The Mass is not all about you

All of the boys are sick, so I decided to go to the Traditional Mass this morning rather than our regular parish.

I sat in the back because it was very well-attended and I got out of the Confessional just as Mass was beginning.  A good number of the back rows on both sides of the aisle are reserved for families with small children, as indicated by the signs with big red letters on them hanging on the pews.  Next to me was a woman, older, and her adult daughter.  Around us were lots of kids.  Squirmy, fussy, active children.   It does not bother me.  Even before I had kids it didn’t, but I digress.

Throughout the Mass, the woman to my left grumbled about the noise.  In front of us was a family with three young boys, the oldest not much bigger than Charley, the youngest a baby about Stephen’s age. The older two boys did not sit still, and the baby cried a little bit.  But it wasn’t a big deal – they weren’t throwing things or playing with toys or making a mess.  There were kids crying in the back, but I tuned them out.  I was able to follow the Mass and listen to the homily (a great one on the importance of Confession, which was highly appropriate for me)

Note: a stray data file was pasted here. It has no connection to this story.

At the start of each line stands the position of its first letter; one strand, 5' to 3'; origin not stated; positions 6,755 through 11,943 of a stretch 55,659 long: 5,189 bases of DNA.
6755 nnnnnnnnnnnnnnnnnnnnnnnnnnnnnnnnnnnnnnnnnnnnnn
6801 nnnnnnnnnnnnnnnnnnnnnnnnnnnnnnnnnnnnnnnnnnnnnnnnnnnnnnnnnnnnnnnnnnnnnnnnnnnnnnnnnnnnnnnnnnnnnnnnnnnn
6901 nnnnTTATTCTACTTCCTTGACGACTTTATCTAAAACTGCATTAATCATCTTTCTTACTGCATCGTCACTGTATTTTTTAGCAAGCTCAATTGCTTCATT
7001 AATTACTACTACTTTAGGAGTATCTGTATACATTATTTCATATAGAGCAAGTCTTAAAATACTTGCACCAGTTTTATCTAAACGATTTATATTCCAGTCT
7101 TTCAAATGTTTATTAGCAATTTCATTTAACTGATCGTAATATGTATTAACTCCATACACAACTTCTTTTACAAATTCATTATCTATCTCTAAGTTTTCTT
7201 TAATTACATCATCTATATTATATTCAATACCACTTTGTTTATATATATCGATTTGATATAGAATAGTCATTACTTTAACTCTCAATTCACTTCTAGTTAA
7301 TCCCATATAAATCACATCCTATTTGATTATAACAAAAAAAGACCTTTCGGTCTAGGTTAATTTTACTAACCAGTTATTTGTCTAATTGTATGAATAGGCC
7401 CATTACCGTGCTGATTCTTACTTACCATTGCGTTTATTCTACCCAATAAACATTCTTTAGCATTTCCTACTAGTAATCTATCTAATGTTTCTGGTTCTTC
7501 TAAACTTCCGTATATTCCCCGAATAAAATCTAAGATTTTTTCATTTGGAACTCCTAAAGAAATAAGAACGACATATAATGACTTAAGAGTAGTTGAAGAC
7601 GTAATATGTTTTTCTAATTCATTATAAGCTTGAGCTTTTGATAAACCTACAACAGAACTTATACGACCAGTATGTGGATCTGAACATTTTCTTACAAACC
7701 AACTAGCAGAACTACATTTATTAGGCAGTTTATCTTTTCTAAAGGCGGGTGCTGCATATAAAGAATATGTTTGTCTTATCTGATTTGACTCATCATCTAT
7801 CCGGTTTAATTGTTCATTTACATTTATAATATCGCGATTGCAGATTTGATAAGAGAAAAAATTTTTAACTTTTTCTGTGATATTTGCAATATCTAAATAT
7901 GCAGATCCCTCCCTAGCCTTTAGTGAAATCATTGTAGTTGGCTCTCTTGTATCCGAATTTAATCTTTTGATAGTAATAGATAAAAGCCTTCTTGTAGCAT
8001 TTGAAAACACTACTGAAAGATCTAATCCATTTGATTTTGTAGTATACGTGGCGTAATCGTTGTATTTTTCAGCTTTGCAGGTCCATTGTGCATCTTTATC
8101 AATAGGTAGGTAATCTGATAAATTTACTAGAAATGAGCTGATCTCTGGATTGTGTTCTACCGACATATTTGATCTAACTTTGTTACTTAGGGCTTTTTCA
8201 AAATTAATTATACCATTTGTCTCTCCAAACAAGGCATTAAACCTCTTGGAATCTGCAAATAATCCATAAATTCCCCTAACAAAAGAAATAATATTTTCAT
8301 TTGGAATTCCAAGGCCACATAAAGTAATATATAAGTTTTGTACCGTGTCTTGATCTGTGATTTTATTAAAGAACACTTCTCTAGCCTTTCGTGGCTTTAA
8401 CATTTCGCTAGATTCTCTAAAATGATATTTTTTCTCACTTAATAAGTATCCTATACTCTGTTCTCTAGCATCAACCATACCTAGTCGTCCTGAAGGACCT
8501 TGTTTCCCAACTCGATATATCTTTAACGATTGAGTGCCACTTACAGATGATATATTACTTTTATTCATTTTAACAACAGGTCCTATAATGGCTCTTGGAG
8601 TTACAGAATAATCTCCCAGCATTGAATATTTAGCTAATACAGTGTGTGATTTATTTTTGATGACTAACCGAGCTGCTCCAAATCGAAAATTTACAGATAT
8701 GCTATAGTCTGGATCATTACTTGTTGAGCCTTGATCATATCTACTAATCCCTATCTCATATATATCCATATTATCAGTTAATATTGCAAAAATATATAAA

At the end of Mass, I tried to get up to leave and the woman to my left and the mother in front of us were having a heated discussion.  I hate face-to-face conflict; I wanted nothing more than to hurtle over the pews and leave until I heard the woman say this:

“Well, then you either need to get a babysitter or take turns coming to Mass.”

Excuse me?

The woman continued, “I have a right to hear the Mass and all this noise, all these kids.”  It was unconscionably rude and before I could stop myself I replied, “They have a right to be here, too.”

It was then that her daughter wagged her finger at me and said it was none of my business.  She raised six children, after all, so she knew what she was talking about, or at least that was her defense.  I told her I was a mother and that parents should bring their children to church, and I was told to quit butting in.

When it was pointed out that she was sitting in a place reserved for families with small children, she said she had to sit there for certain reasons that, given her behavior, I’m not inclined to believe.  A very nice gentleman came over and told the pair to leave; they left.  The experience left me really shaken and very upset.  And the thing was, aside from moving around a lot, these kids were not really misbehaving.

Before I continue, I want to preface these comments by saying 1) I understand this was the action of one individual with a bug up her butt and not reflective of the entire congregation and 2) it happens at every parish.  The gentleman who ended the exchange approached me later, when he could tell I was shaken, and said he understood and appreciated what I did and hoped it wouldn’t drive me a way.  It won’t.